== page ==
A magic carpet ride, from Chachoengsao to Bangkok.
What to think about the Brexit result…
Up to 48% of people reading this, will be feeling an overpowering sense of fear. I respect that fear & won’t patronise people by saying everything will be the same, because it won’t; it was never going to be.
Personally, I see the situation like this: we are crammed in a dark room, scrambling for matches on the floor which none of us can find. People are standing on each other’s fingers; lashing out on those they’d normally embrace.
In time though, neighbours, faraway entities, even unlikely figures, will shed light into our darkness & things will become clear.
We could spend months, years, focusing on why the UK voted for Brexit, but that won’t change the result.
We could spend months, years, hating those who didn’t share our same view, but that won’t change things either.
Who is to blame for the Brexit result?
One thing worthy of our attention is to look at, or take responsibility for, our individual political engagement in the run up to the referendum…
Everybody is commenting on social media now – and rightly so. But I wonder how many of these, especially the ones feeling most passionately against us leaving, were as vocal before the results? What proportion clearly stated to their peers that, if we were to leave, they would categorically lose x, y or z – prior to voting day?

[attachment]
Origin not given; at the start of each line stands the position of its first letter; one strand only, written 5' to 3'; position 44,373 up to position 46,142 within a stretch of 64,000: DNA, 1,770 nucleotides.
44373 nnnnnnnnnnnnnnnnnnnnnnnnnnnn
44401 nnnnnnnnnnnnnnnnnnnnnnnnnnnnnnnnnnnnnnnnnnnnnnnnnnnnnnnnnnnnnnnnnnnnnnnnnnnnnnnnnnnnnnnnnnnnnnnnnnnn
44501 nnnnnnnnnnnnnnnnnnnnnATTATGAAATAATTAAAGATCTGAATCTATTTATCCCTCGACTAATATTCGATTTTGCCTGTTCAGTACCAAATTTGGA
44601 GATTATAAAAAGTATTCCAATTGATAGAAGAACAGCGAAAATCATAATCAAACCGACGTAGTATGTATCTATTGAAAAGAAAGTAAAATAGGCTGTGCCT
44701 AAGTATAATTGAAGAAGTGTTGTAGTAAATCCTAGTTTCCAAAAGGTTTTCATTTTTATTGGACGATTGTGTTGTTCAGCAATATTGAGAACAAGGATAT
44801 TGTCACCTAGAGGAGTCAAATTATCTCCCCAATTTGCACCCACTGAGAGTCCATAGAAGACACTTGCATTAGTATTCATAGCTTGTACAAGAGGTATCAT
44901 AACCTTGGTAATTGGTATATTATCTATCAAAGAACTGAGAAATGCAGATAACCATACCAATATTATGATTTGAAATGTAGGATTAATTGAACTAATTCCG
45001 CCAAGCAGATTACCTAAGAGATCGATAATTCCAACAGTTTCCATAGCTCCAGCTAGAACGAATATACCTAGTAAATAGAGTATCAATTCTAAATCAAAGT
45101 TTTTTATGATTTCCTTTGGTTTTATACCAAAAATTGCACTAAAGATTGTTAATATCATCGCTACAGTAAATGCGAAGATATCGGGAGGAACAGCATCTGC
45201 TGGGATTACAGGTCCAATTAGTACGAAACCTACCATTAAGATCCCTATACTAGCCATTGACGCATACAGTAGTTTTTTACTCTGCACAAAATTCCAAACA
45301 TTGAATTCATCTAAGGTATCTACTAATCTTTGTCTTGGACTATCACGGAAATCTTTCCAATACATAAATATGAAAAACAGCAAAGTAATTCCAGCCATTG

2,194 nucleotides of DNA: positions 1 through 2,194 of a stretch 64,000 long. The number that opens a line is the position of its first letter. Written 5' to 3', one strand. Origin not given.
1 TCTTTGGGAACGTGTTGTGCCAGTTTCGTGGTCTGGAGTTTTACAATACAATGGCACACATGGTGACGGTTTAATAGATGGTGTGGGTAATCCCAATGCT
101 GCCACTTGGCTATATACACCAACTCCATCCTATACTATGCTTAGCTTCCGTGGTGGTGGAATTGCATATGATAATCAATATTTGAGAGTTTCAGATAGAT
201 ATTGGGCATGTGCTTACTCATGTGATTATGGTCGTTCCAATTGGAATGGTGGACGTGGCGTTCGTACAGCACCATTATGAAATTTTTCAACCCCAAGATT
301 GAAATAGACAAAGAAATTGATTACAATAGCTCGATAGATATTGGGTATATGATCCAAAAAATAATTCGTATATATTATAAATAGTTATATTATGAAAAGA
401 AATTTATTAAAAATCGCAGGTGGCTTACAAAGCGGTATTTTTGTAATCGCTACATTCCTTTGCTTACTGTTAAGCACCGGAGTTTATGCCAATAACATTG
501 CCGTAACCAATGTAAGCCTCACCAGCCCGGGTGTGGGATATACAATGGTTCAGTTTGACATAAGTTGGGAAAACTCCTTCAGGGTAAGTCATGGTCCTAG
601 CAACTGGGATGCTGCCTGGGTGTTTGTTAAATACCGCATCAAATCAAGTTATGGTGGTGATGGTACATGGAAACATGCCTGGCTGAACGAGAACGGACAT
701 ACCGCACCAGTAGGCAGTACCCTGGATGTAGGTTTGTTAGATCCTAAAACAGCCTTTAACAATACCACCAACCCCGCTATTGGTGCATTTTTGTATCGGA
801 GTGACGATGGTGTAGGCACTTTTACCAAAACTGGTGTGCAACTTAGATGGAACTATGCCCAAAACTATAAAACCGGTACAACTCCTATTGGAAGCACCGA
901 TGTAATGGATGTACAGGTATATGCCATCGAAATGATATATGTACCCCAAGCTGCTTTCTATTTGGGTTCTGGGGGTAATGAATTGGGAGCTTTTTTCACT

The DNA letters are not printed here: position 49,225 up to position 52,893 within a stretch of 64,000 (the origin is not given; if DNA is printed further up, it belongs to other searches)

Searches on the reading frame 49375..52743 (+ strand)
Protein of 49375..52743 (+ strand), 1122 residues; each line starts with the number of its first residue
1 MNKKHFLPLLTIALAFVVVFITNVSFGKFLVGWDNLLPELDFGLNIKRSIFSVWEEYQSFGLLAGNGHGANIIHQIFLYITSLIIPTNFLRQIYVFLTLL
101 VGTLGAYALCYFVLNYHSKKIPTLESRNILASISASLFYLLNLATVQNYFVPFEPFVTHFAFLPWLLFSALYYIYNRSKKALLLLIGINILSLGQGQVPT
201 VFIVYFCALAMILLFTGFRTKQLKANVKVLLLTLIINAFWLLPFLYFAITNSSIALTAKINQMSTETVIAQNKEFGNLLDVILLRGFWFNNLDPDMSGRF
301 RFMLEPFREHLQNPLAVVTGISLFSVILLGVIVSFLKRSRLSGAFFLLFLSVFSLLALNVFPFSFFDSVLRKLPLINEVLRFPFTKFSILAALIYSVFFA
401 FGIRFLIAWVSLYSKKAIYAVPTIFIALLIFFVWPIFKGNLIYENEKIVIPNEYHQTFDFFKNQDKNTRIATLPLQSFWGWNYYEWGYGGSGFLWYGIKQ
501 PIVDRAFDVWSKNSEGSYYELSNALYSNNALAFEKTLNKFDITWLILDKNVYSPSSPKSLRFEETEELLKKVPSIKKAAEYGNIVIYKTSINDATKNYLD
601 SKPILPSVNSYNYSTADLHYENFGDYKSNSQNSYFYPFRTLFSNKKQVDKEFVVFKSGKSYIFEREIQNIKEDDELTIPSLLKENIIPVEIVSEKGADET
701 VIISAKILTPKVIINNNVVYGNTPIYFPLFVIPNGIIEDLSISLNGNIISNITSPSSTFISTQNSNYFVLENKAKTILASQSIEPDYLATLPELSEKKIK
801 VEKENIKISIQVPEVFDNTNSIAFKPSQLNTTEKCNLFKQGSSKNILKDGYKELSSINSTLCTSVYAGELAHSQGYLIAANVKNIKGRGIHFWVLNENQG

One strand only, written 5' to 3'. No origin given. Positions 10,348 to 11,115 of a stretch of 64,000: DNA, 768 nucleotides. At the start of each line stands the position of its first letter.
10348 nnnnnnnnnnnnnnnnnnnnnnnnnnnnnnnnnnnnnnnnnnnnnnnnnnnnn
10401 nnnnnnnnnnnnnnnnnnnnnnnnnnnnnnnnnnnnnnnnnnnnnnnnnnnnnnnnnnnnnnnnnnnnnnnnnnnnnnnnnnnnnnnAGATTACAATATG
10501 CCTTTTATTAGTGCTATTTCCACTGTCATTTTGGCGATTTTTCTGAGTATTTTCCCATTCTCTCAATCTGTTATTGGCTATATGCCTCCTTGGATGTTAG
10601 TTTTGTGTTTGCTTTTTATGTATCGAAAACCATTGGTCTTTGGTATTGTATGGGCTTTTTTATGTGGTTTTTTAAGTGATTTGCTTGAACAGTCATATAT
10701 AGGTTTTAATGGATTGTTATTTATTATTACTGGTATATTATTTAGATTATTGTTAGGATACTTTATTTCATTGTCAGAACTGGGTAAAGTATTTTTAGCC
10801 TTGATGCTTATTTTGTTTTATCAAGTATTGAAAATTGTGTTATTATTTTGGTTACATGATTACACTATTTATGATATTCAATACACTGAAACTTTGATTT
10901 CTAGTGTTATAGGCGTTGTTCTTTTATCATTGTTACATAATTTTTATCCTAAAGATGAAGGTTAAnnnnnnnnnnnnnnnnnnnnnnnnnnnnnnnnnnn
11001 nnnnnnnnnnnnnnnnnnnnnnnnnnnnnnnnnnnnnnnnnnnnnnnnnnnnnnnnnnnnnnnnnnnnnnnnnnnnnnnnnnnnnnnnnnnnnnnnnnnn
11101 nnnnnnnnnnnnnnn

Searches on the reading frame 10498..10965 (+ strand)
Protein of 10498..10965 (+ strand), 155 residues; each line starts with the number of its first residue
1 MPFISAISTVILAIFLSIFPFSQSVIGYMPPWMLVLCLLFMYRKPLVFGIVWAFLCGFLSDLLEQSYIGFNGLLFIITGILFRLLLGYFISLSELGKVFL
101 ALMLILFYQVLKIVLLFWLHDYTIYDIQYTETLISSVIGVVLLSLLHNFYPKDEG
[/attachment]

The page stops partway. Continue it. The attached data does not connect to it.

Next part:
I know a handful of people in this category – and despite us sharing opposing views or valuing different priorities we still said our bit. For this, they have my respect.
I feel disheartened by those who were silent before but now shout their friends down or remove them; or those who didn’t even vote yet now have the audacity to complain?!
If one positive comes from this let it be that, for future elections, more people engage in the process to fight their corner before a polling day.
If people don’t have a mandate to engage politically now, then what on earth must it take? The UK has made the biggest statement in recent global political history. If this result has taught us anything it’s that polls should be ignored, and people power can achieve change (whether that be good or bad…)
… If people switch back to Big Brother & dismiss their polling card when it next lands on the doorstep, then we might as well dismantle Westminster, brick by brick, and place Big Ben on ebay.
Regardless of how we voted, we need to maintain momentum – and it’s up to each of us to push for & achieve this.
To find / arrange a meeting with your local MP click here.